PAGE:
What is a Personal Guarantee?

A personal guarantee is (in most cases) an individual’s promise to repay a corporate debt, but at times a personal guarantee can be security for other things such as investment trading accounts. When a business wants to borrow money from the bank, often times the bank will require a personal guarantee. If the corporate debtor refuses to pay, a personal guarantee agreement allows the bank to enforce that debt against other individuals.

Often times it is the directors of the corporation that are asked to give personal guarantees, but at other times it may be an uninvolved third party, such as a spouse or a parent.

As business lawyers in Sherwood Park, there is hardly a week that goes by where we are not asked to assist clients regarding Personal Guarantees, and our group of lawyers at Ahlstrom Wright are well suited to provide excellent advice about your personal guarantee.

What are the requirements of a Personal Guarantee?

Personal guarantees in Alberta are governed under the Guarantees Acknowledgement Act. Under the Act, it says that:

“No guarantee has any effect unless the person entering into the obligation:

  1. Appears before a lawyer,
  2. Acknowledges to the lawyer that the person executed the guarantee, and
  3. In the presence of the lawyer signs the certificate referred to in section 4”

The certificate referred to above is one that is also signed (and sealed) by the lawyer in which the lawyer declares they believe that the guarantor is aware of the contents of the guarantee and understands it. This certificate is usually attached to the guarantee itself.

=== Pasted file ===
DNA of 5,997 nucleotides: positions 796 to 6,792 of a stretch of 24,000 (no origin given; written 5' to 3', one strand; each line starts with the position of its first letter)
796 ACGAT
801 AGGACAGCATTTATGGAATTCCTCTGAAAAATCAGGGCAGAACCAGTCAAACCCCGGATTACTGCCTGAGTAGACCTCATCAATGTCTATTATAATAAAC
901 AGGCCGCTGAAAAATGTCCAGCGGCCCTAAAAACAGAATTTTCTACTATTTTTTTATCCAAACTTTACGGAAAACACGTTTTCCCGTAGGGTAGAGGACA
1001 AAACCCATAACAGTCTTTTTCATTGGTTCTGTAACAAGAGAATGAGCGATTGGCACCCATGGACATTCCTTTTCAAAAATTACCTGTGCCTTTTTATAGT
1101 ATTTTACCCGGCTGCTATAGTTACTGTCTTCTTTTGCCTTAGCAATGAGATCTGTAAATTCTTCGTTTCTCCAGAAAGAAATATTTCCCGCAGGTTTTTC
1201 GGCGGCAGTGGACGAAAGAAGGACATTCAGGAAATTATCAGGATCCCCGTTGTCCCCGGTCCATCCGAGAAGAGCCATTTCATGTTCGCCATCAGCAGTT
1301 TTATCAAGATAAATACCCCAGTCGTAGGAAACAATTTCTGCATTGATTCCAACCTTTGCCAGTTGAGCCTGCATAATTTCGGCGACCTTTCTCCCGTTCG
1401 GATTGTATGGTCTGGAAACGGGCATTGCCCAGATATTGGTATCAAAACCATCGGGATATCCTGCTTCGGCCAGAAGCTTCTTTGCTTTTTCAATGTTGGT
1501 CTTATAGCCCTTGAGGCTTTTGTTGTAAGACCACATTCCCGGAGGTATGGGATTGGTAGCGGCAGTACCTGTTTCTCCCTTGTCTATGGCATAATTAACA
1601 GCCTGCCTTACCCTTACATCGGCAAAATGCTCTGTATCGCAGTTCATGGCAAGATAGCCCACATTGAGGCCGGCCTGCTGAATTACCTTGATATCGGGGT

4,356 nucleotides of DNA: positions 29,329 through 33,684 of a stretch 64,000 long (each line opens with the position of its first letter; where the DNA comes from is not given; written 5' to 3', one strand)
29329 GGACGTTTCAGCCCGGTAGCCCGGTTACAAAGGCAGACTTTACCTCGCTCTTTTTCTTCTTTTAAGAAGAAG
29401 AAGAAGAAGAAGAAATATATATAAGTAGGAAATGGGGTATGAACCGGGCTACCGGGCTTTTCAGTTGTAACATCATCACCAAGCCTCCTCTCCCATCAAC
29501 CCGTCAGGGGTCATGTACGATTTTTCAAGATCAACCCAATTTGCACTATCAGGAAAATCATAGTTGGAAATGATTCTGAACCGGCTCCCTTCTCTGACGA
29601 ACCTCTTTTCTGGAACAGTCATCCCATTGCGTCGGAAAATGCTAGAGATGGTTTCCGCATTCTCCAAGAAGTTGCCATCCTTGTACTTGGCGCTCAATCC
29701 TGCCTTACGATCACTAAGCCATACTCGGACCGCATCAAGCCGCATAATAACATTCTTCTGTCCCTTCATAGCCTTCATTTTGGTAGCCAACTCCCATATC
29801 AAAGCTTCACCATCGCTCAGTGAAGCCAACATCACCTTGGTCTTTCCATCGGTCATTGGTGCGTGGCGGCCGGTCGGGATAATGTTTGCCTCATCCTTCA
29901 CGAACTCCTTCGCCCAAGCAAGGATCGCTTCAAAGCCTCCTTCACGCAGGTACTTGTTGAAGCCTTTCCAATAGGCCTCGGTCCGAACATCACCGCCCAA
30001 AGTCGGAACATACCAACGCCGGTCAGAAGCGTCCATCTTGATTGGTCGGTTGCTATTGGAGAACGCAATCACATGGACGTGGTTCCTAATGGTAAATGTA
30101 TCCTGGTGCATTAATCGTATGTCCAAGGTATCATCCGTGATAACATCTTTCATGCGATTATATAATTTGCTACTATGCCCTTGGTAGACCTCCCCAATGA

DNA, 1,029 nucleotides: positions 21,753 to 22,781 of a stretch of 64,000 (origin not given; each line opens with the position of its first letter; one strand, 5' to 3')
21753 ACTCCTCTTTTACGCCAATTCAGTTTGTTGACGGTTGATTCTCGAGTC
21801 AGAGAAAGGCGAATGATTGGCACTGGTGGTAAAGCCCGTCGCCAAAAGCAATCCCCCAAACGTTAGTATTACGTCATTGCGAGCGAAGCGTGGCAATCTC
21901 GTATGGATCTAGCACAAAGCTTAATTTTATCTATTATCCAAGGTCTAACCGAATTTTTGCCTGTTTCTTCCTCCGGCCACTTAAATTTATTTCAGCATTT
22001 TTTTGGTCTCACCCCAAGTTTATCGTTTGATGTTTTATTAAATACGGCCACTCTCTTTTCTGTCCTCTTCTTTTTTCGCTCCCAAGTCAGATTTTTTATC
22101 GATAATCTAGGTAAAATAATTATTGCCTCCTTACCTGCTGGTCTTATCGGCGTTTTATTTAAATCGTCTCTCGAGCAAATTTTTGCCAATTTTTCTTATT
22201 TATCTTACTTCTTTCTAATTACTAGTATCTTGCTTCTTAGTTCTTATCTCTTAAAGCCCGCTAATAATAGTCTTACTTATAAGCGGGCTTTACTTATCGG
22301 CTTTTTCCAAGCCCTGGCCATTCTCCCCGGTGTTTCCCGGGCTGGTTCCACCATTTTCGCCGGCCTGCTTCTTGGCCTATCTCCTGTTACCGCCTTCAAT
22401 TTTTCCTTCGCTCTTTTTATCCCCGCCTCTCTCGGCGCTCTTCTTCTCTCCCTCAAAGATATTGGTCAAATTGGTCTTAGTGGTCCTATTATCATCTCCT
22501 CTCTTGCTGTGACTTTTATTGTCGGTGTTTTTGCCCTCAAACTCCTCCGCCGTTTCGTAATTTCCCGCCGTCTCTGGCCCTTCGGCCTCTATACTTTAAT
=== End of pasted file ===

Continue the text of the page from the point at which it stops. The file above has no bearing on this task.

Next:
Alberta is one of the few places where a guarantee certificate must be used to make the guarantee enforceable. The purpose of the certificate is to ensure that the person was properly advised before taking on the obligation of a debt that they normally would not be legally responsible for.

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Ahlstrom Wright has offices in Sherwood Park, AB and Yellowknife, NWT

What are my obligations under a Personal Guarantee?

The guarantor’s liability under the guarantee is usually “joint and several” which means that the guarantor can be personally, fully liable for the entire debt on their own, notwithstanding that other people may also be guaranteeing the debt.

The guarantor’s liability under the guarantee may also be “limited or unlimited.” If unlimited, there is truly no limit to how large the debt may be if the principal debtor does not pay. Consequently, the risks associated with a Personal Guarantee may be significant.

In cases where the person who is signing the guarantee has nothing to gain by signing, such as a parent or spouse or in cases where the people who are signing guarantees have different interests or risks associated with the guarantee, the lawyer involved may require that the person signing obtains Independent Legal Advice from a separate lawyer at a different law firm. The purpose of Independent Legal Advice is to ensure that the lawyer giving advice on the guarantee is not swayed by the relationship with the borrowing client and so that the guarantor is properly and independently advised.

At Ahlstrom Wright we take pride in breaking down a seemingly-complex personal guarantee into easily understandable packets. If you or someone you know has questions about personal guarantees, corporate financing, or are looking for advice on practical solutions to your business questions, give the lawyers at Ahsltrom Wright in Sherwood Park a call.